To women everywhere, I bless you and myself with an offering to Nibi Wabo.

Memengwaaikwe

Butterfly Woman
Photo: of full moon rising over the trees as it comes into full view in the meadow.

www.herbalkeeper2015-07-31 20.52.01s.com and www.butterflywomanpublishing.com

Sunday walk in the woods

Lots to do out here at Winter Hill Farm, Fitchburg, MA. Today I walked over to the an area that has wild grape vines draping the trees and cascading over prickly forbidding wild rose plants. The roses are invasive and have made it difficult to harvest the grapes.

Today I took pruners and began to cut them out and discard the thorny pests into a pile. Many of the stems wanted to cling to me. They cut through my woolen shirt and tore at my jeans. No they didn’t like being moved to a waste pile and they let me know. I only was able to clear a small area. I will return again and again to cut away the thorny dominant community. The wild grapes will then be accessible  hanging like a tarp over the trees. I can envision how lovely it is going to look, as early as next year, if I am persistent in this endeavor.

My sister wanted to take me back to the wetlands and show me a special area that is dear to her heart. It is an enchanted wetlands. I saw where she marked wild azaleas. Ronnie said, “It is so beautiful out here when they are in bloom, just like a fairyland.”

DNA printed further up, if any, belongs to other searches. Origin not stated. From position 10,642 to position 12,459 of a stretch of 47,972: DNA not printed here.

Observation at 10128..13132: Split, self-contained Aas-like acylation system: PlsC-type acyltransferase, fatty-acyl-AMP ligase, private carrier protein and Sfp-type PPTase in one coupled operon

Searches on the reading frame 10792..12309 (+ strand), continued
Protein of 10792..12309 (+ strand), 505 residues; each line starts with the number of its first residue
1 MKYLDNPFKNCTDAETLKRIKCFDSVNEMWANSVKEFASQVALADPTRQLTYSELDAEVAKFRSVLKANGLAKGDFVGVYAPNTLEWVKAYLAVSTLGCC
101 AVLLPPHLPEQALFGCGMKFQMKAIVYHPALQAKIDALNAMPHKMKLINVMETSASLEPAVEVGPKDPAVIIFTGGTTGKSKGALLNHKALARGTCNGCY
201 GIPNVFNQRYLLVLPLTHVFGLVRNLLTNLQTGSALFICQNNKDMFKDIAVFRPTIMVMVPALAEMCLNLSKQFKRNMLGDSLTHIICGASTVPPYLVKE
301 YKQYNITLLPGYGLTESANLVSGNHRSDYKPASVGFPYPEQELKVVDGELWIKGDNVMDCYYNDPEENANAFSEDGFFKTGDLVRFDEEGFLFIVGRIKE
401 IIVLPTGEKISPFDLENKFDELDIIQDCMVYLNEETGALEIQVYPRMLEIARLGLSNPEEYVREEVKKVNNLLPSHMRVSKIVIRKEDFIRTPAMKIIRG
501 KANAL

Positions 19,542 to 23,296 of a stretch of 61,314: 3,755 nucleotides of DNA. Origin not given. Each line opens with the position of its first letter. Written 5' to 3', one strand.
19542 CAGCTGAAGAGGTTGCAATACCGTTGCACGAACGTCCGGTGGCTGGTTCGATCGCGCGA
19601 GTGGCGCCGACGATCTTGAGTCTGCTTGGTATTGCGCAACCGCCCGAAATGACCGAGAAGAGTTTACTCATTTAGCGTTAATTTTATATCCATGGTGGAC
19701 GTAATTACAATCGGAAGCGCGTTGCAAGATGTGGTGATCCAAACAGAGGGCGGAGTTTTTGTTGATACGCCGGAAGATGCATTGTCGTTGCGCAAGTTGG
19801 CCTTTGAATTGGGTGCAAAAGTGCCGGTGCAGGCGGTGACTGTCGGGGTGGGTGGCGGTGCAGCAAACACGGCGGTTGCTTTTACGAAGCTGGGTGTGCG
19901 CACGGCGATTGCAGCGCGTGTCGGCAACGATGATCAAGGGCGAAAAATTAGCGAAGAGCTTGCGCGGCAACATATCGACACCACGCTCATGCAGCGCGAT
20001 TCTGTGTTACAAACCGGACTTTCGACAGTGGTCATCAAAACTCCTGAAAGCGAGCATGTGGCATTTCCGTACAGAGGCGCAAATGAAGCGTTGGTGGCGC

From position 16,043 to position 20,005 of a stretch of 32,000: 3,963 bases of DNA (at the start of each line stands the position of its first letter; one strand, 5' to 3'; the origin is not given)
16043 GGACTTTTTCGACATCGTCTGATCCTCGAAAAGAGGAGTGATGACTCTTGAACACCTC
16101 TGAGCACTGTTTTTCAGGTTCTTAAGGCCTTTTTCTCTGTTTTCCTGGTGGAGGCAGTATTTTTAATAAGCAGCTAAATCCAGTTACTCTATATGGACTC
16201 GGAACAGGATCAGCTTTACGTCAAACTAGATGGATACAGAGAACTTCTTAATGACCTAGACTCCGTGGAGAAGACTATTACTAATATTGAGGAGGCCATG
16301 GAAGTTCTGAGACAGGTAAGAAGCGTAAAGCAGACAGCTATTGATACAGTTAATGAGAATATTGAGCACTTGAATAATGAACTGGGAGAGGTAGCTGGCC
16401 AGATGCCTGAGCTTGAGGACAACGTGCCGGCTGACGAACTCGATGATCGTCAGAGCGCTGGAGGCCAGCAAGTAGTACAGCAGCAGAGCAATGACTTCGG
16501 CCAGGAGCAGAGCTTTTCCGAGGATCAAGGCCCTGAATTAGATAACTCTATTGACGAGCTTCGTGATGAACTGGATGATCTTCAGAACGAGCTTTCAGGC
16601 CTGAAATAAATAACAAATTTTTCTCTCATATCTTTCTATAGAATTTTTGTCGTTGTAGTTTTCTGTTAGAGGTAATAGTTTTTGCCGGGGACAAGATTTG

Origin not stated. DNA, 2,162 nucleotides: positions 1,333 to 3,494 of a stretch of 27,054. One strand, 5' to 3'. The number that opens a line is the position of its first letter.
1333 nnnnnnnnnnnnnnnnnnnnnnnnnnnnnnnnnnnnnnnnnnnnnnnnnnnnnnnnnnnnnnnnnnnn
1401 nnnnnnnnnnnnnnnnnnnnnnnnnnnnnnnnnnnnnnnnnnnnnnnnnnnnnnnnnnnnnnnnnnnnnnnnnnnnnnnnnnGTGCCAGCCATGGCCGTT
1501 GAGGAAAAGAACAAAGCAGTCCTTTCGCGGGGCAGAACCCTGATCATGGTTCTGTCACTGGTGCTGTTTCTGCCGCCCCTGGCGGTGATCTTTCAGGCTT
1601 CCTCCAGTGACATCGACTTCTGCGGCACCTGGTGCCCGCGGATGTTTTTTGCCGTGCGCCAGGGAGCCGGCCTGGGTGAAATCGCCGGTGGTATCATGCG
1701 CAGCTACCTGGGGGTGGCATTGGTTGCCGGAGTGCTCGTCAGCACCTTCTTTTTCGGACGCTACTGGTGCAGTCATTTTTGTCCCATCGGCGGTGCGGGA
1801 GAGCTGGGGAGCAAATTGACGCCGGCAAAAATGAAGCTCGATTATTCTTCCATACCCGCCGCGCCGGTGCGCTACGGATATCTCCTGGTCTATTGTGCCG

Later I walked back to the house by another route so I could possibly come to know how witch hazel (Hamamelis Virginia, Linn.) smelled. I never did have the privilege of knowing the scent, it eluded me. Recently somewhere I read about how one could sit in the woods in frosty November (we aren’t really there yet) and listen to the witch hazel fling its seeds, just like a sling shot. It is interesting that I found the information in a book, “Trees Worth Knowing,” by Julie E.Rogers, published in 1922. Ed, an elder in Minong, WI, presented the book to me one day. He told me that his mother-in-law had all kinds of plant books. He was happy to pass it on. The book binding is falling apart, but is interesting with its colorful language. “The witch hazel thicket is veiled with these gold-mesh flowers, as ethereal as the haunting perfume which they exhale.”

elusive witch hazel
elusive witch hazel

It is a November flower that has stubborn brown leaves clinging  to twigs. How odd it is. I picked a few stems and am drying it. Not sure if it will work or not.

Years ago my husband (d. 2010) would walk across the Mall in Washington, DC, stopping in the herb garden, next to the Smithsonian castle,where I would meet him after work. He told me how much he loved the scent of this elusive plant. This is the reason I am  tracking the scent. I wish I could have this experience so I would know what he experienced. Perhaps it was an experience meant just for him.

The plant is a species of elm. There are people who supposedly know how to use the forked twigs to locate water. The twigs have astringent properties and is sold in pharmacies for topical use.

Thanks for joining me today for a Sunday walk in the woods.

Be well insectamonarca where ever you are.